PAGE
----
Makoto Kusaba, Kenzo Miyahara, Shuichi Iida, Hiroyuki Fukuoka, Toshiya Takano, Hidenori Sassa, Minoru Nishimura and Takeshi Nishio
The Plant Cell June 2003 vol. 15 no. 6 1455-1467
 
 

Written by David Tribe

David Tribe’s research career in academia and industry has covered molecular genetics, biochemistry, microbial evolution and biotechnology. He has over 60 publications and patents. Dr. Tribe's recent activities focus on agricultural policy and food risk management. He teaches graduate programs in food science and risk management as a Senior Lecturer in the Department of Agriculture and Food Systems, University of Melbourne.

26 comments

  1. Our food safety watchdog, FSANZ, is relying on assumptions instead of seeking evidence when confronted by a newly identified risk in GM foods.
    When FSANZ says it is not “likely” that small dsRNAs in foods will harm humans, it effectively acknowledges this is still possible, and so a risk. Yet it proposes not even testing for that risk until the “weight of evidence” suggests it is doing harm. We say consumer protection should be forward looking – do the tests now: don’t wait for harm to be proven.
    In responding to our peer-reviewed research, FSANZ does not deny that it uses assumptions, rather than scientific testing, to address the risks we identified.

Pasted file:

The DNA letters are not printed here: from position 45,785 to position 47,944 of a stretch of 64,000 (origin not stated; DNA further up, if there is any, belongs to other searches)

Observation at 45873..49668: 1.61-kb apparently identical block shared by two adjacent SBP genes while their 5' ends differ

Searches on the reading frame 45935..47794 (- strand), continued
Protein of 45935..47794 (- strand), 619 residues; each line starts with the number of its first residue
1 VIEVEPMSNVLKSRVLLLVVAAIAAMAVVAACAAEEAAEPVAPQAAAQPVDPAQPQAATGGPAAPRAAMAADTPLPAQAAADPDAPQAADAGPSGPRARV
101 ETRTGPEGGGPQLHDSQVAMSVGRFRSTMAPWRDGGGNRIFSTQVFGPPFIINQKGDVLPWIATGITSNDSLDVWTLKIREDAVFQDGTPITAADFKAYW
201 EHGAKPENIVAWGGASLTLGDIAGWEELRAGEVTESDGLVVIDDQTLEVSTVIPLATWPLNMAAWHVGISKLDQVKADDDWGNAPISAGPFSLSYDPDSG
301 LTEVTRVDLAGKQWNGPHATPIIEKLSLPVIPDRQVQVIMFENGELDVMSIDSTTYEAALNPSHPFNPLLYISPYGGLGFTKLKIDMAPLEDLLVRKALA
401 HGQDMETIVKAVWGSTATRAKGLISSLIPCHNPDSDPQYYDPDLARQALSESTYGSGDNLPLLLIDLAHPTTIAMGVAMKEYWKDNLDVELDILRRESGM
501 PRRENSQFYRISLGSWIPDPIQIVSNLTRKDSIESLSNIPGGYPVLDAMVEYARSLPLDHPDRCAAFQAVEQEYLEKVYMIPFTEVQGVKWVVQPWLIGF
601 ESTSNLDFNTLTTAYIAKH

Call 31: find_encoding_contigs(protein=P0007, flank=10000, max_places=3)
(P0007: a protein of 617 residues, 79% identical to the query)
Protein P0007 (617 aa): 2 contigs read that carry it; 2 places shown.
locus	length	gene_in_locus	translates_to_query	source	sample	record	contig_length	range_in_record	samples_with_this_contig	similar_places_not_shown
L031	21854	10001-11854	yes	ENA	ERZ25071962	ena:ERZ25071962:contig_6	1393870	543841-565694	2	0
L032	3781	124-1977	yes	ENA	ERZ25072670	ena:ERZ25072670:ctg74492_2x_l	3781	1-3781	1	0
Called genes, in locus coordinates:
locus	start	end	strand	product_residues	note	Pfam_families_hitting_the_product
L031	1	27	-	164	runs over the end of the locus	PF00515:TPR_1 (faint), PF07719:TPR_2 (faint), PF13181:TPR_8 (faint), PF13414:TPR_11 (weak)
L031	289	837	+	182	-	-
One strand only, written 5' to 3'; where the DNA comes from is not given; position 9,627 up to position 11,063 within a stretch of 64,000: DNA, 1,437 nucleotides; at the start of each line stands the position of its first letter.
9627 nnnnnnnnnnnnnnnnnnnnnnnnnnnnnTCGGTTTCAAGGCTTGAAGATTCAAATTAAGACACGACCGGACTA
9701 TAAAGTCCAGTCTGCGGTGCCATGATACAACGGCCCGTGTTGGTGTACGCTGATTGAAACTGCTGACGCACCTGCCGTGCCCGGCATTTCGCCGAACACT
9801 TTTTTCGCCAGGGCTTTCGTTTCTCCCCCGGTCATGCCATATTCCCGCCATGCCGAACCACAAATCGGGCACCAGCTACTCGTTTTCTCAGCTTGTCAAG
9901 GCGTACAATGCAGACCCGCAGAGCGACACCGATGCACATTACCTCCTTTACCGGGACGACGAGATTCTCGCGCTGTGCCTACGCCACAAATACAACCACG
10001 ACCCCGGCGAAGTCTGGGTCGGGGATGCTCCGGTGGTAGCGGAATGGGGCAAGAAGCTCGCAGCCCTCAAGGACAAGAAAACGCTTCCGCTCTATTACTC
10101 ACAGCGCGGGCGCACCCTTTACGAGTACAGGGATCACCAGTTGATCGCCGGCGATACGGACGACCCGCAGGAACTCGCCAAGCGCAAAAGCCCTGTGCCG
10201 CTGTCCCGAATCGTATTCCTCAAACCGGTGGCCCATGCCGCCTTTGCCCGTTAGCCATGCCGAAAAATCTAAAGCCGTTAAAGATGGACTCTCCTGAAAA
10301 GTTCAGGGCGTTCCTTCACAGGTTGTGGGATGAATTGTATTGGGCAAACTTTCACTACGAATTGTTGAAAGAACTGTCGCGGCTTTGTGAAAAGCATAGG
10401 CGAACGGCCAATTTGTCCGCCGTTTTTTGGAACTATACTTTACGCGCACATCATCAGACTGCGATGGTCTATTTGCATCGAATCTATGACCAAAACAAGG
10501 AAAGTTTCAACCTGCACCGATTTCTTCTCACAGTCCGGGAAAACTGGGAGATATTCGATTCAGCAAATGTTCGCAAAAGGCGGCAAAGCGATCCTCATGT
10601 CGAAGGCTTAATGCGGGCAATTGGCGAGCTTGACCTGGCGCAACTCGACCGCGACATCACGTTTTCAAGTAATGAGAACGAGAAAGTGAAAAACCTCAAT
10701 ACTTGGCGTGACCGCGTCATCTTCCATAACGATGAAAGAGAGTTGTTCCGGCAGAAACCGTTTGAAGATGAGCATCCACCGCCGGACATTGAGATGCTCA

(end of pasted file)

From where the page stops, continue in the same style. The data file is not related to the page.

FSANZ is silent on what specific tests and techniques it uses to guard against unintended effects from the new dsRNA molecules that it is approving as safe for use in GM food crops. What we do know is that it does not require animal feeding studies of any kind. In the approvals that we reviewed, it had never even required tests for detecting dsRNA in the blood of animals, much less required tests that would reliably detect unintended harmful effects from dsRNA. FSANZ does not monitor for effects on people after approval or specify any particular monitoring be done by the developing companies. FSANZ needs to do more than just say its processes work; it needs to be forthcoming on what evidence it relies on to show that all these new dsRNA molecules are no threat to humans.
    To come to its position, FSANZ takes our statements out of context, deflects the issues, and makes misleading assertions.
    The “weight of evidence” it rests its opinion upon is either not appropriate for the testing of new dsRNAs in food, or invokes an absence of evidence when no evidence was ever sought. FSANZ should require this testing as it has the power to in its legislation, it has the option to under international food safety guidelines, and it has a responsibility to the people of Australia and New Zealand to do this.